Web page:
By Sy Mukherjee
August 24, 2018

Let’s take a second to chat about… coconut oil. Yes, that coconut oil. The gooey, coconut-y substance that can either, depending on your perspective, be a cure-all for skin and scalp dilemmas, a far healthier alternative to other cooking fuels that may also combat obesity, or, apparently, a death sentence.

What may seem like a fairly innocuous member of your pantry has become the latest villain in the public health wars—largely thanks to a video of Harvard professor and epidemiologist Dr. Karin Michels that’s been making its way around the interwebs this past week.

Michels says that, due to saturated fat content, coconut oil amounts to “pure poison” and should be anathema to the public health campaigns it currently drives. So just how seriously should you take those claims?

It’s… complicated. On the one hand, experts like those at the American Heart Association (AHA) have raised deep concerns about coconut oil’s health profile, especially compared to conventional wisdom. Here’s one damning statement from an AHA presidential advisory published just last year: “A recent survey reported that 72% of the American public rated coconut oil as a “healthy food” compared with 37% of nutritionists. This disconnect between lay and expert opinion can be attributed to the marketing of coconut oil in the popular press. The fatty acid profile of coconut oil is 82% saturated.” This saturated fat is known to increase the amount of “bad” LDL cholesterol in the body.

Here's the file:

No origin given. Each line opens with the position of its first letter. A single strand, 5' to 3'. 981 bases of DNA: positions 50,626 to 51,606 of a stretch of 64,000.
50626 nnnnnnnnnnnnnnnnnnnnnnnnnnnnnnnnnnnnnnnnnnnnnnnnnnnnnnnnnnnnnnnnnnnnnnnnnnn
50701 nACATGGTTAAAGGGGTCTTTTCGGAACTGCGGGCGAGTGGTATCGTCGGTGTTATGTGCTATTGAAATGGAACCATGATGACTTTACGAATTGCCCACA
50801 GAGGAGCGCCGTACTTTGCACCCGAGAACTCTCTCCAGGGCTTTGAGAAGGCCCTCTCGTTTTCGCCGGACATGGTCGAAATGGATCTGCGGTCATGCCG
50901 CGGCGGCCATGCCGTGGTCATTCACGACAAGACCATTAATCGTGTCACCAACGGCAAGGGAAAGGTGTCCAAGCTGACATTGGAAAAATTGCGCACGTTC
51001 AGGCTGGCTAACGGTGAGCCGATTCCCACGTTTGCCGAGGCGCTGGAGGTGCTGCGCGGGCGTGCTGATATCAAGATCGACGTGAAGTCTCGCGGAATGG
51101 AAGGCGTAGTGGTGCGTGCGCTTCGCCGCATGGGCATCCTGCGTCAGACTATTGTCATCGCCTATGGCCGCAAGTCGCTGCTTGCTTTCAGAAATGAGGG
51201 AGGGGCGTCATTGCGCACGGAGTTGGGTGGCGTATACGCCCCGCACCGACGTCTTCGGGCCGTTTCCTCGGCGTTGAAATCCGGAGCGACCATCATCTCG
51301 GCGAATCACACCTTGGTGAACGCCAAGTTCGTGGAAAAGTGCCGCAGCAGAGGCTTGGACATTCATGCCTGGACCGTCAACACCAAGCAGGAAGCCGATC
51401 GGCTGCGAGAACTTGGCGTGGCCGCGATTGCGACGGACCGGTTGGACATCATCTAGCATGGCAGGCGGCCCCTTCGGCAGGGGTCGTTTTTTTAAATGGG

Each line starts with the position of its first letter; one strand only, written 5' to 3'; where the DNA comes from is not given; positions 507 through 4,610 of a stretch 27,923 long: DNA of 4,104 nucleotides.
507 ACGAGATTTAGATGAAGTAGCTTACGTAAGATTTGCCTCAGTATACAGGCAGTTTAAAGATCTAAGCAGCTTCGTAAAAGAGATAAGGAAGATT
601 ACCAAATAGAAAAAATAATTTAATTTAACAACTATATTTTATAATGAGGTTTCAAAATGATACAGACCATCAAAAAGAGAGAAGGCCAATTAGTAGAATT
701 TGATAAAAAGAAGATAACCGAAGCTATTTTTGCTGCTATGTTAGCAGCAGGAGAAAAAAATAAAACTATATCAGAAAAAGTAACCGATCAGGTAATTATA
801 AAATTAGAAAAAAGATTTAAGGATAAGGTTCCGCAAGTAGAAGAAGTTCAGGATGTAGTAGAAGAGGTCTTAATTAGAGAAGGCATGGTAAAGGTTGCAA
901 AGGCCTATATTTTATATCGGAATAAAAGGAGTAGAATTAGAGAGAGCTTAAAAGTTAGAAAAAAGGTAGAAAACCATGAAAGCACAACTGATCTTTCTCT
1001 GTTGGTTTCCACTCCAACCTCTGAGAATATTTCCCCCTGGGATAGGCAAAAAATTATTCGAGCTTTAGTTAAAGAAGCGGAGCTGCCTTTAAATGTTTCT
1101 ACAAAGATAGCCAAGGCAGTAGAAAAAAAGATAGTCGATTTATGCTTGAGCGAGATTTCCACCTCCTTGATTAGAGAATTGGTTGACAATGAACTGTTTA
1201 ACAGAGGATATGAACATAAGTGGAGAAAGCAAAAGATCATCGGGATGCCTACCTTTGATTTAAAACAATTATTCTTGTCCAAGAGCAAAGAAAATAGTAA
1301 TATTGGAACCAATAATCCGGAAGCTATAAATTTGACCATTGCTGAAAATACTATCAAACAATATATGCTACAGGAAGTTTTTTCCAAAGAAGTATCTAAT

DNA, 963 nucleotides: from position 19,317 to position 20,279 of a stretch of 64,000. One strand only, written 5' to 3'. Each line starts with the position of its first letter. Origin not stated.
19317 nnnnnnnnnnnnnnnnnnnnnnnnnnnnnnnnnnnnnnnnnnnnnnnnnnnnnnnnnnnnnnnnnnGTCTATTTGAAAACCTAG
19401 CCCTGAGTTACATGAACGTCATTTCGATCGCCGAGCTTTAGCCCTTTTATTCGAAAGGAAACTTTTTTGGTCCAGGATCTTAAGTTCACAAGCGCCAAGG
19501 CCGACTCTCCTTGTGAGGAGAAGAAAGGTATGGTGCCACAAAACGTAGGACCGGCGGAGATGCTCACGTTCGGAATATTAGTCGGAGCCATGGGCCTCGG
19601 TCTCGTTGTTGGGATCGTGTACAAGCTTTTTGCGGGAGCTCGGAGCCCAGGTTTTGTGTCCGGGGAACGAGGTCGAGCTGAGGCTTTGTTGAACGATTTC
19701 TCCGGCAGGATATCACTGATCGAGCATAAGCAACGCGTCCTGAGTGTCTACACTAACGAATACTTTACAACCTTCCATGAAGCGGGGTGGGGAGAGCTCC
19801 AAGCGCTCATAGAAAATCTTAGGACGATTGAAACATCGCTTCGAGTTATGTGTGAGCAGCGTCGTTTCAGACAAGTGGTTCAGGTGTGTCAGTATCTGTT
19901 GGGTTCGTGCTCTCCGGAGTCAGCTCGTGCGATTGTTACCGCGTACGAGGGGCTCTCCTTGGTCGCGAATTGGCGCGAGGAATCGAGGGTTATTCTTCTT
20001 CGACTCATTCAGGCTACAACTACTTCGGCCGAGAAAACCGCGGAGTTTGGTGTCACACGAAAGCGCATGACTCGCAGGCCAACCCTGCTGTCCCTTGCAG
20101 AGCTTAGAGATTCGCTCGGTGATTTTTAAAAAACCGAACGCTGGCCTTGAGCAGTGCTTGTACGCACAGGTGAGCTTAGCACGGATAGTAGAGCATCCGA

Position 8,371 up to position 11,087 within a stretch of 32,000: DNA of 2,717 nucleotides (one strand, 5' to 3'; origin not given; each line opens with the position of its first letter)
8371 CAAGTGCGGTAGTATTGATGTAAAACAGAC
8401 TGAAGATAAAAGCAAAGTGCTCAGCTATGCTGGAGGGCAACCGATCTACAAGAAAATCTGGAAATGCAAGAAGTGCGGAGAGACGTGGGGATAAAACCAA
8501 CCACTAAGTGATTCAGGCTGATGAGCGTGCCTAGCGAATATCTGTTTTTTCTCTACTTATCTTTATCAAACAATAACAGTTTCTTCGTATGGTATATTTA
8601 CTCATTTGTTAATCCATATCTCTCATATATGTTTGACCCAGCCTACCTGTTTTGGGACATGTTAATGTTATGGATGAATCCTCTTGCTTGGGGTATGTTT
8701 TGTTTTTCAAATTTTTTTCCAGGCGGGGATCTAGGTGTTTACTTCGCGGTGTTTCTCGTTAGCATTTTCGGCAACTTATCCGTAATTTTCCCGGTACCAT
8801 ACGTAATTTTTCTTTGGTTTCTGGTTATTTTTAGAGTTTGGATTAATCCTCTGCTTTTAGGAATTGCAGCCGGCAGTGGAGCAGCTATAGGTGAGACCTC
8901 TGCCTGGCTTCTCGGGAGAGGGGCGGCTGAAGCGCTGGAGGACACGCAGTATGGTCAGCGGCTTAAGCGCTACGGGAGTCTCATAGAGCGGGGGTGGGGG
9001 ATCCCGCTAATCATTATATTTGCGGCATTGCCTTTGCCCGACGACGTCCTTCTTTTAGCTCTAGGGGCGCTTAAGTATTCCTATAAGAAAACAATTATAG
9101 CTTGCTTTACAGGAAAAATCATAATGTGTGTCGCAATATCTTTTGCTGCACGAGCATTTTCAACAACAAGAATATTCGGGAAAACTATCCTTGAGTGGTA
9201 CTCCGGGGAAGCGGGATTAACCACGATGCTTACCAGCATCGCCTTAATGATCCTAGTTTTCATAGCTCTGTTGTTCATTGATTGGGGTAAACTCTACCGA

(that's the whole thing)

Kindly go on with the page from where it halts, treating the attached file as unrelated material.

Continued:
But, digging a bit deeper, this is one of those issues that gets to the heart of why wide-scale public health studies are so complicated. Nutrition experts overwhelmingly agree that consuming an excess of saturated fats is generally bad for you and increases the chances of heart disease. But the more complicated question is, Where’s the cut-off? And do the conclusions hold true for all demographics?

On an ancillary note, the relationship between LDL cholesterol levels and cardiovascular health is still a bit nuanced. (That’s not to say there isn’t a strong correlation between the two—there is—but there’s still enough ambivalence among the medical community about how effective slashing LDL levels is for combating heart attacks and strokes that uptake of new, pricey drugs that do just that has been underwhelming.)

Saturated fats are almost certainly bad in excess. Coconut oil contains a whole lot of saturated fat. So while wellness guru claims that the product could be a health panacea may very well be overblown, we probably need some more detailed studies before condemning it to the dust bin of pure junk food.

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